I wish I had time and space to feature many more plates from Crossley ID Guide: Britain & Ireland as many of them are quite superb, especially the wildfowl and waders. Maybe the best way to experience and enjoy them is to beg, steal or borrow this book for yourself as soon as it is available; however I’m sure that Princeton University Press would prefer that you buy it. To help you decide they have published a selection of plates of common garden birds to download at Princeton University Press.

Princeton's timing of release for this book is either fortuitous or a master stroke because the book will make a superb Christmas gift for a youngster, a kid of a certain age showing an early interest in the real world rather than the electronic domain. Also I can see this book being a huge hit with folk of an older generation, maybe those who leave work with newly found time on their hands but with a desire to learn about birds. This book is an ideal companion with which to both absorb and enjoy their new found love.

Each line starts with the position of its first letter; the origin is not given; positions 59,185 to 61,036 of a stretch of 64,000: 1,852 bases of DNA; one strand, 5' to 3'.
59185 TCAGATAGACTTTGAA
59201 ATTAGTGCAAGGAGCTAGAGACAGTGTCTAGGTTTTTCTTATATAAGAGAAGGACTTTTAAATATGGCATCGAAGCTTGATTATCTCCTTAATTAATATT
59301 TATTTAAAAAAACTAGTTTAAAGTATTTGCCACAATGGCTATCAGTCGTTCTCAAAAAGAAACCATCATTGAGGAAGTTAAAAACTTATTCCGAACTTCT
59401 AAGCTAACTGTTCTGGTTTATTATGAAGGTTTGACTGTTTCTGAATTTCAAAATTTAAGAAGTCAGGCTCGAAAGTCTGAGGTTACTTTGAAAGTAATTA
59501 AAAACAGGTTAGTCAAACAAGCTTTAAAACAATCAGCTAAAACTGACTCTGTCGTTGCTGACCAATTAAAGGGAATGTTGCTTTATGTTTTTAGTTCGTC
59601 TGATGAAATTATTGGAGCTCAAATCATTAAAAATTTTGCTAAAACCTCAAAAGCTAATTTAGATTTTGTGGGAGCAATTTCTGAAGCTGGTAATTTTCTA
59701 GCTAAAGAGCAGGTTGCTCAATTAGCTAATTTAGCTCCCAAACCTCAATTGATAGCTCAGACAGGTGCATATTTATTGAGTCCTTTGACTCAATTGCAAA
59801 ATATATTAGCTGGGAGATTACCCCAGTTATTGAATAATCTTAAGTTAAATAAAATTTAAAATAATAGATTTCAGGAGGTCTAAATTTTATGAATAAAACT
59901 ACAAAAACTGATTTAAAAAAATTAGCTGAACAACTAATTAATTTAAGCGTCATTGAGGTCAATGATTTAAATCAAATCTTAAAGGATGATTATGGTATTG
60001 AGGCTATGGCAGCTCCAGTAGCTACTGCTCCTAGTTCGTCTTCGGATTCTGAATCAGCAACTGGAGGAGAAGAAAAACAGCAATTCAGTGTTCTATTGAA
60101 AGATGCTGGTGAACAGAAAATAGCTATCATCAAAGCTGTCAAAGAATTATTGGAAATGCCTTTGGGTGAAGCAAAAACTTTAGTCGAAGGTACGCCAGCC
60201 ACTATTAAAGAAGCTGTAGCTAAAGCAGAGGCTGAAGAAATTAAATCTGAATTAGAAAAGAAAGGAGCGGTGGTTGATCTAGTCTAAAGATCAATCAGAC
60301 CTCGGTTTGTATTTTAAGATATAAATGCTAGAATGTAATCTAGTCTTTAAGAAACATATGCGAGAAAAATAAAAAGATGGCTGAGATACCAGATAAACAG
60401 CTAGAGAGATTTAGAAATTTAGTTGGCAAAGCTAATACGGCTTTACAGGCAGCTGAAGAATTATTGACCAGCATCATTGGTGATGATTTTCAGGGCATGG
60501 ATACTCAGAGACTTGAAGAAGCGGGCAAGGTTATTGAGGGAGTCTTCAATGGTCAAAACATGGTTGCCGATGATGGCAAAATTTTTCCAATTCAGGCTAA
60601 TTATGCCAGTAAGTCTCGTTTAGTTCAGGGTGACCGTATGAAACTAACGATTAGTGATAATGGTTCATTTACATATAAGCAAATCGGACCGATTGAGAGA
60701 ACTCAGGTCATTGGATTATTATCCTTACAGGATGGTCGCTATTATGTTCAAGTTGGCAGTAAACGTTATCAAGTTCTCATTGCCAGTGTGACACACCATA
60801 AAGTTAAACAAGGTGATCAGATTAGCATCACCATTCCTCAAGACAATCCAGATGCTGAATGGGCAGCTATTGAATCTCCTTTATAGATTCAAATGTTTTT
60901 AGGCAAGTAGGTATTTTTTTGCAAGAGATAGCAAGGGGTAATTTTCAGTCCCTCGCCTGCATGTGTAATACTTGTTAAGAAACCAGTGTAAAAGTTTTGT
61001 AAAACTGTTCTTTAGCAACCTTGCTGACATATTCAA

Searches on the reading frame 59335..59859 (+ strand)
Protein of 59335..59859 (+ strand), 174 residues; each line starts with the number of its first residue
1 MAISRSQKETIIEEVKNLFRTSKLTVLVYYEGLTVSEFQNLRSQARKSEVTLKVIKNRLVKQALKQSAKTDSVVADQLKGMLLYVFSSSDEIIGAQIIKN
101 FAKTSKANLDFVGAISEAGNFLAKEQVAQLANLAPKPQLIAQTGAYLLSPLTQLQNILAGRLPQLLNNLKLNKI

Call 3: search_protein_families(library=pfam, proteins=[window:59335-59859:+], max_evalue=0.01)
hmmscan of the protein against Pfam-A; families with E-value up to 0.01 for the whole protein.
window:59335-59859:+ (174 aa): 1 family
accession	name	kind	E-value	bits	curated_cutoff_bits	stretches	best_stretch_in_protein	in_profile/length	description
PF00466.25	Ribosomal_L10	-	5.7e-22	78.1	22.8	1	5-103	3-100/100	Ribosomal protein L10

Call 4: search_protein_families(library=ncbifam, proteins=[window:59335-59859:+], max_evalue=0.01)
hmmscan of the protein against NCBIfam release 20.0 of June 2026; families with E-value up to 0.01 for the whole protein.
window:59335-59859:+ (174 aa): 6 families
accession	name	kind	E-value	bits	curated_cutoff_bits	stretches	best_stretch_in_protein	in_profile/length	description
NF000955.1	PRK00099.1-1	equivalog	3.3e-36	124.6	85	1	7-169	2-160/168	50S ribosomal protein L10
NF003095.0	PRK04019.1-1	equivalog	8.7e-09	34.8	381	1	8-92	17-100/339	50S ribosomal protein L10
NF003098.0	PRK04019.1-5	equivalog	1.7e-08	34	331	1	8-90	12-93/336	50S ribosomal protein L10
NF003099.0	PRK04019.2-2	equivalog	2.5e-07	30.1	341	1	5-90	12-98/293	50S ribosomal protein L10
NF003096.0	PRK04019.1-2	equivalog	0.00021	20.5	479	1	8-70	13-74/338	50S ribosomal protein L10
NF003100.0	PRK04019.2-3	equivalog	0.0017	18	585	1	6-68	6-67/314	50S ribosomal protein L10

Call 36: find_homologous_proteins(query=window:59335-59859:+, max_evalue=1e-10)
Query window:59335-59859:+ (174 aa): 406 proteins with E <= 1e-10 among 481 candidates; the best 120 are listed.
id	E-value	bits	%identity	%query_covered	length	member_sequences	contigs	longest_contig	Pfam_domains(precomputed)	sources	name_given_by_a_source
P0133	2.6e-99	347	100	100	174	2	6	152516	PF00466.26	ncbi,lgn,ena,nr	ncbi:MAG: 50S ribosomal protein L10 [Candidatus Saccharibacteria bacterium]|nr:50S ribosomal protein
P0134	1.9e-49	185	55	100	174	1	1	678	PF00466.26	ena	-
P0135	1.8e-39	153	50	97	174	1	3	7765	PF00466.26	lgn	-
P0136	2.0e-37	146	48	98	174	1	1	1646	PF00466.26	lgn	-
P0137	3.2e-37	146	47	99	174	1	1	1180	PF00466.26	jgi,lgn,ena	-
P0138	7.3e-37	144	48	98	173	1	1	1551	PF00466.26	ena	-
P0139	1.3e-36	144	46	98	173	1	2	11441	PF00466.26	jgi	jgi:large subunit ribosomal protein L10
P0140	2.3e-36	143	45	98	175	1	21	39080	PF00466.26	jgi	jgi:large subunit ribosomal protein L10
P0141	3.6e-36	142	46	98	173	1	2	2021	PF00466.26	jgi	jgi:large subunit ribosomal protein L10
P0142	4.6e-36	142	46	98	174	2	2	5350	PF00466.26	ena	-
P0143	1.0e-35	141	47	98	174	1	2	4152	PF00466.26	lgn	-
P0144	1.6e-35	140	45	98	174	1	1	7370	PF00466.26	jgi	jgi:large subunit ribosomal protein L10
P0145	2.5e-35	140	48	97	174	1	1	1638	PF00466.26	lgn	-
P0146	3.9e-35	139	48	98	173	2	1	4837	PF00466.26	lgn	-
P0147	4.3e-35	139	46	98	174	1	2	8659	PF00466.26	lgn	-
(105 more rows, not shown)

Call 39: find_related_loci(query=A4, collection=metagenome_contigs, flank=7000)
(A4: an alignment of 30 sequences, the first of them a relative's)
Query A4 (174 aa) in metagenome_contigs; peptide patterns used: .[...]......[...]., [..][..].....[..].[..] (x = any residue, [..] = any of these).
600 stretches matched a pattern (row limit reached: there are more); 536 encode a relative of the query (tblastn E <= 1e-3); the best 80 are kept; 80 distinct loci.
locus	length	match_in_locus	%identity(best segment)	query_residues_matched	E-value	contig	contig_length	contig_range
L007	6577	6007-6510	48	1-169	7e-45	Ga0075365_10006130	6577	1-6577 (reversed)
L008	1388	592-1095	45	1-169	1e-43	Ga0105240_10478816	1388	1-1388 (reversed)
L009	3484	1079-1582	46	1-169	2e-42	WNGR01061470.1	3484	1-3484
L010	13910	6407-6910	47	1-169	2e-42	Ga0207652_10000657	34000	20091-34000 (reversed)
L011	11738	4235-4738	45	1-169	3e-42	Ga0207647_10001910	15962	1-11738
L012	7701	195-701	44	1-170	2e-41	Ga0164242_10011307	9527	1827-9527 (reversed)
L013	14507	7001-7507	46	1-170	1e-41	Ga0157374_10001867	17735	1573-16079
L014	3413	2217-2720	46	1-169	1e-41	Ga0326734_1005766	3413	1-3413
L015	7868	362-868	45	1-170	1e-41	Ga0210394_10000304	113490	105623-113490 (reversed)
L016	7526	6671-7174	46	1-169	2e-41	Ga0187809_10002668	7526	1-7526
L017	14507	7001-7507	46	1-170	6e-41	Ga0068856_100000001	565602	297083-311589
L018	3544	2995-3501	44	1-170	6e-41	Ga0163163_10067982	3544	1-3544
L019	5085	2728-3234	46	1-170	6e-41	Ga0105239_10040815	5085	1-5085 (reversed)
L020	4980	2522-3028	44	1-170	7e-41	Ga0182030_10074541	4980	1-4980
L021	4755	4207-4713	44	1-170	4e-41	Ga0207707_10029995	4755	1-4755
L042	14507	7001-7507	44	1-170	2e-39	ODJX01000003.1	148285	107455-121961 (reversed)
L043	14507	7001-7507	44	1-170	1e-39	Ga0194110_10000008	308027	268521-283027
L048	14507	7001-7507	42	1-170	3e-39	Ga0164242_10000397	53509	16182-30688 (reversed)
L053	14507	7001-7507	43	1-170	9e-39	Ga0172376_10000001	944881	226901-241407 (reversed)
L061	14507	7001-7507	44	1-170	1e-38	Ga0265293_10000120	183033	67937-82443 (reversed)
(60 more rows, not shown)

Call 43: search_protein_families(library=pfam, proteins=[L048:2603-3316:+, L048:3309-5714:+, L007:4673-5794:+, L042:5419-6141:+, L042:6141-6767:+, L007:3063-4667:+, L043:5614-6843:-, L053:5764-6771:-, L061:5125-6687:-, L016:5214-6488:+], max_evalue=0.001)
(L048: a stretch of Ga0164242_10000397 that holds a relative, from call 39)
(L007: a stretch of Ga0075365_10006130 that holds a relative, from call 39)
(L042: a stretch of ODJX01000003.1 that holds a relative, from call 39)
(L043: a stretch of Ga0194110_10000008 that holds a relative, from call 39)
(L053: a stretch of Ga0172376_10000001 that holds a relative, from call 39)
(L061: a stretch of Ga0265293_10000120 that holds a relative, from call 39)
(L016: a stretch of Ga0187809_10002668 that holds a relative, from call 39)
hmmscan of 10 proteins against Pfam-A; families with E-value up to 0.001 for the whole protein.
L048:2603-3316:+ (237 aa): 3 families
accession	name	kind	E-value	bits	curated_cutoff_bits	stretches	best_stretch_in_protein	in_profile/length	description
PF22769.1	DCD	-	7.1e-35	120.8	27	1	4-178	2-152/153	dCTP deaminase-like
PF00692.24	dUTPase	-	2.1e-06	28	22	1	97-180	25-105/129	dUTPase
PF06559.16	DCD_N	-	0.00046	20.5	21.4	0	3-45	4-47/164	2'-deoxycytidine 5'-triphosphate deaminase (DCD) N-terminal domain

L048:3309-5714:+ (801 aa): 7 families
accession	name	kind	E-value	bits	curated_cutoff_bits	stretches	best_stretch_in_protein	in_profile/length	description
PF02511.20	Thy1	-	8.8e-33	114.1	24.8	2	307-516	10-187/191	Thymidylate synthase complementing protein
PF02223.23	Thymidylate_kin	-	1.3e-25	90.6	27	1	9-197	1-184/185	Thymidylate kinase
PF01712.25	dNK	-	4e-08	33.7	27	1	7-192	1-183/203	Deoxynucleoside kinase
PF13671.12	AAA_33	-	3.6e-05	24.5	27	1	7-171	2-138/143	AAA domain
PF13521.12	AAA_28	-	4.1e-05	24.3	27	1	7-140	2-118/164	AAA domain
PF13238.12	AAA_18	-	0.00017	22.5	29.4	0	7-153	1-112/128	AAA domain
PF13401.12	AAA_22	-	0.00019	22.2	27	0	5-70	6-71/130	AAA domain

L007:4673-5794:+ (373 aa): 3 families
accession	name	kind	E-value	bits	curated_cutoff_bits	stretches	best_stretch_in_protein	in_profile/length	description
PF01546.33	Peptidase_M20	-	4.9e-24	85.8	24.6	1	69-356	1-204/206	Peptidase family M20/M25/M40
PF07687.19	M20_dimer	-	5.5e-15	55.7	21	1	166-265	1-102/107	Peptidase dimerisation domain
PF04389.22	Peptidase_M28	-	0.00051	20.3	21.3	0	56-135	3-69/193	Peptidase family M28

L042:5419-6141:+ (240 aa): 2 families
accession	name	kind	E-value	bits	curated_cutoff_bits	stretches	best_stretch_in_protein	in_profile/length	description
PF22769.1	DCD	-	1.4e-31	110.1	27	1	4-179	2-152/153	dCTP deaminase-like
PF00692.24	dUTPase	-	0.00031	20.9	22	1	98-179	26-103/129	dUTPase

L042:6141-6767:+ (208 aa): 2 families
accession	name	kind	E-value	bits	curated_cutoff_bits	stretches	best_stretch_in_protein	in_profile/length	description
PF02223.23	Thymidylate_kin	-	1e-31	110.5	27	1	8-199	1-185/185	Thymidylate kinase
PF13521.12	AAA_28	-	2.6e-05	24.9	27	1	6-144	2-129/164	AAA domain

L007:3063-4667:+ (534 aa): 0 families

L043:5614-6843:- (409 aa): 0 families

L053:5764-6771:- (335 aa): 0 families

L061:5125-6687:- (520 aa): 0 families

There’s more about Crossley ID Guide: Britain & Ireland in early November. Meanwhile I’m putting my copy in the car, then if I get stuck in a downpour at least I can carry on birding by browsing the pages of this splendid book.


Carole M. said...

a very well thought out review Phil; I admire how much you put into it. This guide is obviously going to be a big hit for bird enthusiasts of all ages

Margaret Birding For Pleasure said...

Hi Phil That was a very comprehensive analysis of this new book. I think you must have shares in it!!! Ha Ha! I must llok out for it when it is published.

Wally Jones said...

This a very nice review, Phil.

Having used the Crossley ID Guide, Eastern Birds (North America) for over a year, I can say it has been a very nice addition to the desk reference collection.

As you point out, the guide does not follow taxonomic order, but I haven't found that to be off-putting, especially as I'm not using the guide in the field.

The approach of using many photographic images of a species at different perspectives has been quite helpful.